Tuft shared the Mother’s Day moment at the airport on her Instagram and Twitter pages, and the clip has been viewed nearly 29,000 times.
“All that mattered to my mom was that I knew she loved me no matter what. She said I was beautiful, nothing has changed. I remember the moment. I got out of the truck, I was walking around the back of the truck, I was like a child poking my head around, I had my arms crossed and she had her arms outstretched already walking toward me. There was no way I could not do the same," she recalls. "From then on, our relationship has been amazing. I have a whole new relationship with my mom. It’s that mother-daughter relationship where we are very open and honest, it’s just wonderful.”
The most recent step Tuft shared with the world was her decision to undergo breast augmentation surgery. Her procedure, which took place last week, marked an important moment for Tuft, who had been resorting to using breast forms in public. Although Tuft was presenting as female and had come out to the world, using breast forms limited her wardrobe and often left her bleeding as she peeled them off at the end of the night.
In addition to the physical issues and limitations, having to use breast forms left Tuft feeling incomplete, psychologically.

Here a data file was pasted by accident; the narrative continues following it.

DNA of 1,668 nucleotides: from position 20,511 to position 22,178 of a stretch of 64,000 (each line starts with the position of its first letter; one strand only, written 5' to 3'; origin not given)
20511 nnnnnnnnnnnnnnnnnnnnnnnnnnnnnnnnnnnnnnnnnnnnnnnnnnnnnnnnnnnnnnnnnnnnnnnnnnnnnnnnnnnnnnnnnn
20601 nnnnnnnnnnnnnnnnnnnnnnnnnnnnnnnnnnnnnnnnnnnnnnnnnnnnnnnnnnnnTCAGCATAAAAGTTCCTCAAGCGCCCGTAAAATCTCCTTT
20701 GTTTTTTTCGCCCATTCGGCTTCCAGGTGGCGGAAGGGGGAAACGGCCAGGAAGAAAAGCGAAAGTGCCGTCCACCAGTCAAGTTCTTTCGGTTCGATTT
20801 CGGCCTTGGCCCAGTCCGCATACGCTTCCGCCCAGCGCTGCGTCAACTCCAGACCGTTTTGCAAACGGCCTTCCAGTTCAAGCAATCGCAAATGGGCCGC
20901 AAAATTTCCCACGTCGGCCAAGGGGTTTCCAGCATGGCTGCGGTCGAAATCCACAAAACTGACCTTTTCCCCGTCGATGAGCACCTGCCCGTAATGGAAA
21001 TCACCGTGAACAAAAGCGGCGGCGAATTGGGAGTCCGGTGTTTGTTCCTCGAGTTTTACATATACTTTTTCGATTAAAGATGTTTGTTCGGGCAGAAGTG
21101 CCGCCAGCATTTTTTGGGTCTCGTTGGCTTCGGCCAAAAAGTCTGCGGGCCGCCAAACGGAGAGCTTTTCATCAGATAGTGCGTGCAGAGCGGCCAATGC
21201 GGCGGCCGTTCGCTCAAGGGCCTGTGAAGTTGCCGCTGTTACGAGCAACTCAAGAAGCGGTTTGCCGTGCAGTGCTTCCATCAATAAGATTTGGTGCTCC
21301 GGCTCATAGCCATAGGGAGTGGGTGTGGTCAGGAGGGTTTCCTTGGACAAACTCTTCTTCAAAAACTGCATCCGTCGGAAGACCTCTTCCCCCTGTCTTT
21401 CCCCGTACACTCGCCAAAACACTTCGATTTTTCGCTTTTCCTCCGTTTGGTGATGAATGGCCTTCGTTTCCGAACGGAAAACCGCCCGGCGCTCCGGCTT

“Part of wanting to feel feminine and feel like a woman is being able to go out with friends and enjoy social events and feel accepted and pretty,” Tuft says. “The thing people don’t realize with the breast forms is that I couldn’t wear certain tops because they would show or I’d need to have cleavage showing and I couldn’t do that. There were some days where they weren’t perfect or looked funny. It’s such a painful experience emotionally to have to take off what you feel like is a costume. I would look in the mirror and feel like a fraud.”
Tuft admits that some people have accused her of rushing through the physical aspects of her transition. As GLAAD explains on its website, a transgender identity isn’t solely based on physical appearance. Although Tuft has opted to undergo hair transplant surgery and breast augmentation, there are transgender individuals who will never take hormones, have surgery or physically alter their appearance.
Ultimately, each person will make a decision that is right for them.